Without players at the table, any GM sitting there roleplaying themselves would be interesting to observe — easily mistaken for a self-talking novelist or just extremely eccentric. In the end, we need players in order to run a game and so we need to provide quality entertainment for everyone involved.
When seventy percent of your game session involves you talking and working with one player while another plays on their cell phone, the alarms should start to sound.
Gauging player interest is a tool every GM needs and not every player will be so vocal with their disinterest. Frequently, players show up to their game store tables out of habit, the desire to socialize, or to clock in their Adventurer’s League experience. We can do better than tick some hours on an experience meter, so here are ways to maintain player interest that I picked up from watching very shy players.
Theme Songs and Character Art
If a player sits down at your table and has six pages of character art, backgrounds, and an entire soundtrack picked out—you don’t need to gauge their interest. If they aren’t so prepared, however, you may want to ask them to pick out character guides more than which mini represents them. It’s a good guide to gauge who has some dedicated interest into their place in the mutual-world sandbox. If you notice they wait to the last minute, or just can’t be bothered, it’s a good first flag that they feel disconnected. I suggest this because asking a player outright if they are interested, will often yield an answer that is defensive in nature.
Flipping things around, helping a player find a theme song or awesome artwork for their character can re-spark player interest that has waned. Going over character art and scouring the internet for the perfect Tiefling picture with them often sparks conversations about what their characters goals are, or their pasts which a storyteller can hook later. If you discover a theme song together, then the next time they score critical hits, pull that music up and give them their moment to shine in the game. Having character art on hand, can grant inspiration in a moment of boredom, breaking the monotony of a session and reminding everyone why that character is awesome.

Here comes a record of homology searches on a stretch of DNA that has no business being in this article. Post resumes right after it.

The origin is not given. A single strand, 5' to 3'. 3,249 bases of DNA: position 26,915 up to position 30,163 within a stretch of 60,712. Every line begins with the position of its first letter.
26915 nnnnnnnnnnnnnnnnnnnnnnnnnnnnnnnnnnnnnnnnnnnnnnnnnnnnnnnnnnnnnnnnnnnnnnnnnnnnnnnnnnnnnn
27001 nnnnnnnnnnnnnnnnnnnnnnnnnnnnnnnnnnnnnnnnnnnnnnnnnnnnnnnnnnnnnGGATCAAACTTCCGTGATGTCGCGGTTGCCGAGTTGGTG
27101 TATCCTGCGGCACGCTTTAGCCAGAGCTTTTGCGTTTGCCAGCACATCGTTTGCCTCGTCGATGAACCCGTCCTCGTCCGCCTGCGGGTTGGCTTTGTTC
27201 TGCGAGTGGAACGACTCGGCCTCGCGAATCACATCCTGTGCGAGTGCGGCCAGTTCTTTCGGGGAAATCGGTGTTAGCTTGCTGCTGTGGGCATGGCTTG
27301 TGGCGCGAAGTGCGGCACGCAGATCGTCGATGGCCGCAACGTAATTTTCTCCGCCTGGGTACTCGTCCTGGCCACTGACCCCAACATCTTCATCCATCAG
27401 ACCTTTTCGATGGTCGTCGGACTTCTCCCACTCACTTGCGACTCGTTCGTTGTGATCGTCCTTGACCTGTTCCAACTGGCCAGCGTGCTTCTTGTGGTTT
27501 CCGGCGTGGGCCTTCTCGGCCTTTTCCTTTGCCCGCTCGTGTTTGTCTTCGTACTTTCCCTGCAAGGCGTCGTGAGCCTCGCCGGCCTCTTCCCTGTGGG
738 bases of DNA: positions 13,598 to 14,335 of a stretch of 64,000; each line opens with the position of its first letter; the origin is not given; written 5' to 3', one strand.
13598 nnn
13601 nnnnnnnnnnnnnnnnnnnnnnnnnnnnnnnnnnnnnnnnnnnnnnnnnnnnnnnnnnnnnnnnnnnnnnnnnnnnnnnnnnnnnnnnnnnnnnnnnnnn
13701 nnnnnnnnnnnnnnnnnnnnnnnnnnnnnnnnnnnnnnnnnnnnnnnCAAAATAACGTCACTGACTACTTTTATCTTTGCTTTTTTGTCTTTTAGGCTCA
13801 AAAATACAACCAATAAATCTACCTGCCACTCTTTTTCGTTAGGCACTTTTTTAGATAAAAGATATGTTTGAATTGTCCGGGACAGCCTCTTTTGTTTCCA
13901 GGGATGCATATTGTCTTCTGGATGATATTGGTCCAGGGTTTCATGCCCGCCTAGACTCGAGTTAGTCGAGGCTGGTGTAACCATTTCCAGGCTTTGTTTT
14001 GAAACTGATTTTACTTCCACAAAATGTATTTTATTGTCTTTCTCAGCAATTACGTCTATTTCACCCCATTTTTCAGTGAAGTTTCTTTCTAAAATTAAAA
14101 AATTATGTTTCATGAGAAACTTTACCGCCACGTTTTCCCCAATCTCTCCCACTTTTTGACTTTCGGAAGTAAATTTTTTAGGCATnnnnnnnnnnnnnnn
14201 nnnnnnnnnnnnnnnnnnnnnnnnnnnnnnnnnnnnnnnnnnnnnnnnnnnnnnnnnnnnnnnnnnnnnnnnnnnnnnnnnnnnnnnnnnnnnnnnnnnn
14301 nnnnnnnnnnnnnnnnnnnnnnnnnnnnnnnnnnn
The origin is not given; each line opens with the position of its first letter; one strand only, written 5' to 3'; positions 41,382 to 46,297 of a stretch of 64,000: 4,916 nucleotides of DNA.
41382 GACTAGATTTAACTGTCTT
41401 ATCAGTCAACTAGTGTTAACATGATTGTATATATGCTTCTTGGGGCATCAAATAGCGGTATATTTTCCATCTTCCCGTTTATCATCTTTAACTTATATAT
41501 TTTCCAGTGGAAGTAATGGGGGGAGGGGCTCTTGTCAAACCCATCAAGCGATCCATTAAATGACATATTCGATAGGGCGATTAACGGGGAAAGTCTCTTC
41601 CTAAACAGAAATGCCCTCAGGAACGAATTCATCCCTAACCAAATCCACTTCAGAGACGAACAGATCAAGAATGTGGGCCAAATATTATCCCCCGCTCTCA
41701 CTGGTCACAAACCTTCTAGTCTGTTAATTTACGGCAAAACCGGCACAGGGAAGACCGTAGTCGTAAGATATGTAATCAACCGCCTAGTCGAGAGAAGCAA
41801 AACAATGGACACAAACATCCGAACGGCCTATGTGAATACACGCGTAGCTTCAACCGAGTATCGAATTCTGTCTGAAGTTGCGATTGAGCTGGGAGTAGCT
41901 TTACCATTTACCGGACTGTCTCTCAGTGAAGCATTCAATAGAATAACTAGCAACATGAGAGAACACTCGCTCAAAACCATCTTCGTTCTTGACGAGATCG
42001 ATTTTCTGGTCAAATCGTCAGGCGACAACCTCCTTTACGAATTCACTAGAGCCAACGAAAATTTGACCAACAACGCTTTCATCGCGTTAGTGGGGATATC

Small Clues Matter
No storyteller wants to sound like someone’s parents, telling everyone to put away their cell phones, or cease the side-banter at the gaming table. Repeated sessions of players barely paying a passing interest can be disheartening to a storyteller and in most cases, the game will fold. Before the game apocalypse happens though, listening to your players and paying attention to small clues can help prevent the end. These verbal cues should be red flags; having to repeat yourself after every action, players constantly (and I mean near every session) never understanding their own sheet, and the good old-fashioned forgetting that it’s their turn.
Learn How To Say “Yes!”
Let’s say your player wants to play a half-dragon monk that’s chaotic evil and has shadow brands. To most storytellers, the answer is a hard no, and they move along citing their valid reasons. We can’t say yes to every player request and players who demand such things for their investment might not be right for your table. In no way, am I suggesting you say yes to absurd player combos, power gaming tactics, or even blatant villainous actions at the table.
Instead, take your players requests and quietly file them in your campaign folder. Over the course of the campaign, slowly give your players the chance to earn their absurd requests through quests one little drop at a time. Here’s how it might play out: First, the human monk gets kicked out of the temple and perhaps finds a teacher that shows him a chaotic martial art style. Let him fall to the dark side after a few more adventures and naturally with the group and finally after a long campaign let him eat the heart of a dragon to become a half-dragon. In this manner, you say yes… but in your own way and hook your players with exactly what they want.
Spend three sessions and carefully listen and observe the small reactions of your players. If you notice some repeated things, make changes on your end before even approaching them. Try using paper folded over the GM screen for initiative tracking, or spending an entire session rebuilding character sheets after an adventure will refocus everyone. I’ve seen some GM’s award bonus experience for the player who goes the longest without peeking at their cell phone. Nothing beats an honest and respectful conversation with your players, but trying these subtle methods first go a long way to making a better game for everyone.
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